Tuesday, December 7, 2010

Classroom Book Review: The Giver by Lois Lowry

Pages: 179
Genre: YA Science-Fiction
Pub. Date: March 29, 1993
My Rating: 5 out of 5 stars

Goodreads says, "In a world with no poverty, no crime, no sickness and no unemployment, and where every family is happy, 12-year-old Jonas is chosen to be the community's Receiver of Memories. Under the tutelage of the Elders and an old man known as the Giver, he discovers the disturbing truth about his utopian world and struggles against the weight of its hypocrisy. With echoes of Brave New World, in this 1994 Newbery Medal winner, Lowry examines the idea that people might freely choose to give up their humanity in order to create a more stable society. Gradually Jonas learns just how costly this ordered and pain-free society can be, and boldly decides he cannot pay the price."

At the book club I run for middle school students, I was shocked to find out that many of them haven't read The Giver.  I explained to them that before our beloved Katniss in Hunger Games or Cassia in Matched, there was Jonas and The Giver.  Jonas lives in what seems to be a utopia at first. There is no crime, everyone has a job, there are no wars, etc. It sounds pretty much perfect....that is until Jonas finds out the truth about his society.  At twelve, he finds out that his job will be the Receiver of Memories, which means he will obtain all of the memories of life before his community ever began.  As Jonas goes through his job training, he learns the truth about his community, which quickly turns out to be a dystopia.  Jonas decides boldly that he needs to find a way out.  Lois Lowry's The Giver, which won the 1994 Newbery, is a modern classic that shouldn't be overlooked by adults and teenagers alike.   

Lowry is a masterful.  My review could never do her justice. She creates an unforgettable world that, to this day, is still very vivid in my mind.  I first read this book when I was in middle school and was completely blown away. I had never read anything like this and then many years later, I had the opportunity to student teach a unit focusing on this book to middle school students. I absolutely loved it; the book sparked such amazing discussions and lent itself to some interesting debates and activities.  If I were to teach the importance of setting and world building in a writing course, I would refer to Lowry and The Giver; she does this expertly.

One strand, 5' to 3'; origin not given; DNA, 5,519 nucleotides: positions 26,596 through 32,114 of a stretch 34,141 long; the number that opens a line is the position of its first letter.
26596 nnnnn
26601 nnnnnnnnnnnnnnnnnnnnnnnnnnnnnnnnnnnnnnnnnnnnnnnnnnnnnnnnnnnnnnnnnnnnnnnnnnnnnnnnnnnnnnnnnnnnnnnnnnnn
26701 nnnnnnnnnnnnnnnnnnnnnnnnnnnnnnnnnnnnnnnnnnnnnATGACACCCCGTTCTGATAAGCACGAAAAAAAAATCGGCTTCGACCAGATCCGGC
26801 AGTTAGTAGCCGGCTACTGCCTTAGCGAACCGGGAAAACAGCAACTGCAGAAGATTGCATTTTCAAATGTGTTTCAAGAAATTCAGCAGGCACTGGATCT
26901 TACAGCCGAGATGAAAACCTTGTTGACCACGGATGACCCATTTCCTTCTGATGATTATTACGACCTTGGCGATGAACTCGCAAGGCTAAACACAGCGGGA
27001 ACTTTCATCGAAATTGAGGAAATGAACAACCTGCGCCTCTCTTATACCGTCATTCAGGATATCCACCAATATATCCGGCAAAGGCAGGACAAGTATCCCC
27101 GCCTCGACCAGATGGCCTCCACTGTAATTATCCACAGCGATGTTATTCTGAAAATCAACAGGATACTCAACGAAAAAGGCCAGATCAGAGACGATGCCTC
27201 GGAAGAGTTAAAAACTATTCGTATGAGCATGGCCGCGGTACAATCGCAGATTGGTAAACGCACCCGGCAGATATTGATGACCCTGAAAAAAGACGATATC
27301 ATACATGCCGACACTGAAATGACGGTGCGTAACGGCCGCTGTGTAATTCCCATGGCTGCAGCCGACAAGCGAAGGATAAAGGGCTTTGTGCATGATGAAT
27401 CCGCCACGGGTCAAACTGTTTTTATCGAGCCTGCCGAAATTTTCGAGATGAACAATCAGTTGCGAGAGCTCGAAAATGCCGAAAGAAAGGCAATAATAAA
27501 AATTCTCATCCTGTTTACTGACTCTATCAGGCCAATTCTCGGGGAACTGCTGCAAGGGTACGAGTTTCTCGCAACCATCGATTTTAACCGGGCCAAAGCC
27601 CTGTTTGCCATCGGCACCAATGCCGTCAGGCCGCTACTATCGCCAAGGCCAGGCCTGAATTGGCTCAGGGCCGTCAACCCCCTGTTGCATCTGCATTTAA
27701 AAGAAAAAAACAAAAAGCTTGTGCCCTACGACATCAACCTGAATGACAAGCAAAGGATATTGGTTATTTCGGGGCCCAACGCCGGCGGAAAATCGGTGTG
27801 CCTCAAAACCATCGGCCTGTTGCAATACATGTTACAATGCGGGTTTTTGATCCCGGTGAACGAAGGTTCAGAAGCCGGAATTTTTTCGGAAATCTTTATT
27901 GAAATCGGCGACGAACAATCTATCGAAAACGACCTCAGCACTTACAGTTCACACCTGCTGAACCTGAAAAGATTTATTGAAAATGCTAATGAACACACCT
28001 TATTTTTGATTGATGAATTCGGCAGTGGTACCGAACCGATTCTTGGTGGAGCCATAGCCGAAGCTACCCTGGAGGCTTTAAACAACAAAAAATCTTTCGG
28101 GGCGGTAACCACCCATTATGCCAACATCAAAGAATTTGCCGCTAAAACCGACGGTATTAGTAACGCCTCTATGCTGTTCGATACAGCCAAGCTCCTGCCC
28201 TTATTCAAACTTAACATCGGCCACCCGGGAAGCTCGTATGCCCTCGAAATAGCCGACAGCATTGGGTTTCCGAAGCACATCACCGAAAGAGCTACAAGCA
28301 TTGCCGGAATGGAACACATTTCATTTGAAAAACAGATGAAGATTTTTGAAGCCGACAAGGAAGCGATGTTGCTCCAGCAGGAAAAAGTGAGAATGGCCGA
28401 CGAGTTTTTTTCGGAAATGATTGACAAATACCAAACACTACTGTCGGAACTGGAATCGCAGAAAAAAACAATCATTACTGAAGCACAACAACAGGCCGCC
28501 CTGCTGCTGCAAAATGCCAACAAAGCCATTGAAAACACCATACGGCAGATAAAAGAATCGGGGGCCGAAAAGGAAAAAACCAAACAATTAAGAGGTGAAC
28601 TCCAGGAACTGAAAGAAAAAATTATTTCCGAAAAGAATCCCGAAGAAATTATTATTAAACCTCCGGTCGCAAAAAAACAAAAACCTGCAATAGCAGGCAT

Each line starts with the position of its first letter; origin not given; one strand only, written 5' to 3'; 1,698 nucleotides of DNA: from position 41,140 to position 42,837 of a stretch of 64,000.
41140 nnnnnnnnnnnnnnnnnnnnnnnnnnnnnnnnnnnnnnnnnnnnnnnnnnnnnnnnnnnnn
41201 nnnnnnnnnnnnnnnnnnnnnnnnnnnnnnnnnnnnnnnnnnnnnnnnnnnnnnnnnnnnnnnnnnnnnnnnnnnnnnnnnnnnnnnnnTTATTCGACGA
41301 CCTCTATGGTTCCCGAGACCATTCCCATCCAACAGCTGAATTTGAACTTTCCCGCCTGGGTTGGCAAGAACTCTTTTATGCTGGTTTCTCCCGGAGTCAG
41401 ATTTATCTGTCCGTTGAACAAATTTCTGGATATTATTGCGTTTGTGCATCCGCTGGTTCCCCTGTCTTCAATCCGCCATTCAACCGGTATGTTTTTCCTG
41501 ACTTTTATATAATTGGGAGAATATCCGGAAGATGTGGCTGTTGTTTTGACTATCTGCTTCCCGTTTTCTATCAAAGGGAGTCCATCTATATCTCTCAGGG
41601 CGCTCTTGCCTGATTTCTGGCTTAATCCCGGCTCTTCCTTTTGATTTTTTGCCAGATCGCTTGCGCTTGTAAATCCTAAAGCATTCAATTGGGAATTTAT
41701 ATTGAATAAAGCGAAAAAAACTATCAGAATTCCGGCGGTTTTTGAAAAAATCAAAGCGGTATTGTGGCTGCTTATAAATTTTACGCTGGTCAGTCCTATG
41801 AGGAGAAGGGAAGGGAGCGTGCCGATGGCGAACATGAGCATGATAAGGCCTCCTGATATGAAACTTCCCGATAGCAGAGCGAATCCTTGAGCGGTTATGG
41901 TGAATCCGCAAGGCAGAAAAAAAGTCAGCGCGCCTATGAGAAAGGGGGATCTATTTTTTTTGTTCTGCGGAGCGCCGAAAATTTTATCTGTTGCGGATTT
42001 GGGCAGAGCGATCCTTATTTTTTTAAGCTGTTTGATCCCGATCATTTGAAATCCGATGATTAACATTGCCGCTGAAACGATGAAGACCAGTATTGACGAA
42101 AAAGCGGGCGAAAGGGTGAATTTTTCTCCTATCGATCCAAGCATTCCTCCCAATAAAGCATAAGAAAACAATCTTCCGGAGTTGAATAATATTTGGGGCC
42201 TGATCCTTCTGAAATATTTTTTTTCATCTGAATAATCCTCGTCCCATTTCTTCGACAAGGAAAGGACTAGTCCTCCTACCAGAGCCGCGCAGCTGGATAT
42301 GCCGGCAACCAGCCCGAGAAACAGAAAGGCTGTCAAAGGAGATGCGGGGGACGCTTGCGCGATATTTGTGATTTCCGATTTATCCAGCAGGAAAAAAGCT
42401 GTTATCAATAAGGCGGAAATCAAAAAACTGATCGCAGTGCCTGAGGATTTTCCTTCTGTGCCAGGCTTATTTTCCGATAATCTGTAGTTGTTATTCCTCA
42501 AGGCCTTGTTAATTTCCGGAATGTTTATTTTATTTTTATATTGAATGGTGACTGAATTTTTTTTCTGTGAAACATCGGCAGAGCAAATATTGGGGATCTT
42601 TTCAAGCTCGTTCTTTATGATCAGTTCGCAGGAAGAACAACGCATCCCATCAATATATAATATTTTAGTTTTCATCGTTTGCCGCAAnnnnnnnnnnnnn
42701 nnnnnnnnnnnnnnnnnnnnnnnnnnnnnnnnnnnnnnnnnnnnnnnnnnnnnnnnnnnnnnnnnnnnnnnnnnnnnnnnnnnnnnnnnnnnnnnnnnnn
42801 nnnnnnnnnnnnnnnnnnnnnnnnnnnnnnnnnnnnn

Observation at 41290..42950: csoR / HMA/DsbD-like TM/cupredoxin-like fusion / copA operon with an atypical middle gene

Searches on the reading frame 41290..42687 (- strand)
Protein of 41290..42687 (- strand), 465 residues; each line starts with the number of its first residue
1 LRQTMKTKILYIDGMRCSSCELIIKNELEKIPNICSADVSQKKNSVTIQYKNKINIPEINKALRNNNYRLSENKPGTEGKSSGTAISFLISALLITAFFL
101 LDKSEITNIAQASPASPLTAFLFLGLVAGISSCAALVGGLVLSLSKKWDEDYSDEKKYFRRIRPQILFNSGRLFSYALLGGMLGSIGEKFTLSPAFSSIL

I mentioned previously that many of my avid readers, much to my surprise, haven't read The Giver. Therefore, this is a book that I'll be recommending to readers that are fans of The Hunger Games and dystopian literature, which seems to be all the trend lately.  

In sum, this book is outstanding! It's dystopian young adult literature, or should I say anti-uptopian, at its finest. If you haven't read The Giver,  you ABSOLUTELY must get your hands on a copy.

*Read an excerpt


  1. I absolutely love The Giver! I also read it in middle school and still haven't forgotten the story at all. It's definitely an unforgettable book.

  2. I seriously <3 this book.

    And I read it for the first time as an adult.

    I love this book.

  3. Adriana- I agree- unforgettable! Thanks for visiting!

    Juju- I'm glad you love it as much as me. Thanks for stopping by!

  4. I read it in junior high, as well, and again several times as an adult. Masterful doesn't do Lowry's writing justice, but I agree that it's the best choice.

    I became aware of a companion novel a few years ago (published in 2000); Gathering Blue is not quite as powerful, but still struck a cord in my imagination. I really enjoyed the parallel world that Lowry creates in Gathering Blue, which includes the barest of allusions to The Giver. More recently (2004), Messenger ties the two texts loosely, but more directly together. While neither of these texts is a sequel, they are expansions of the world first presented to us in 1993. Enjoy!


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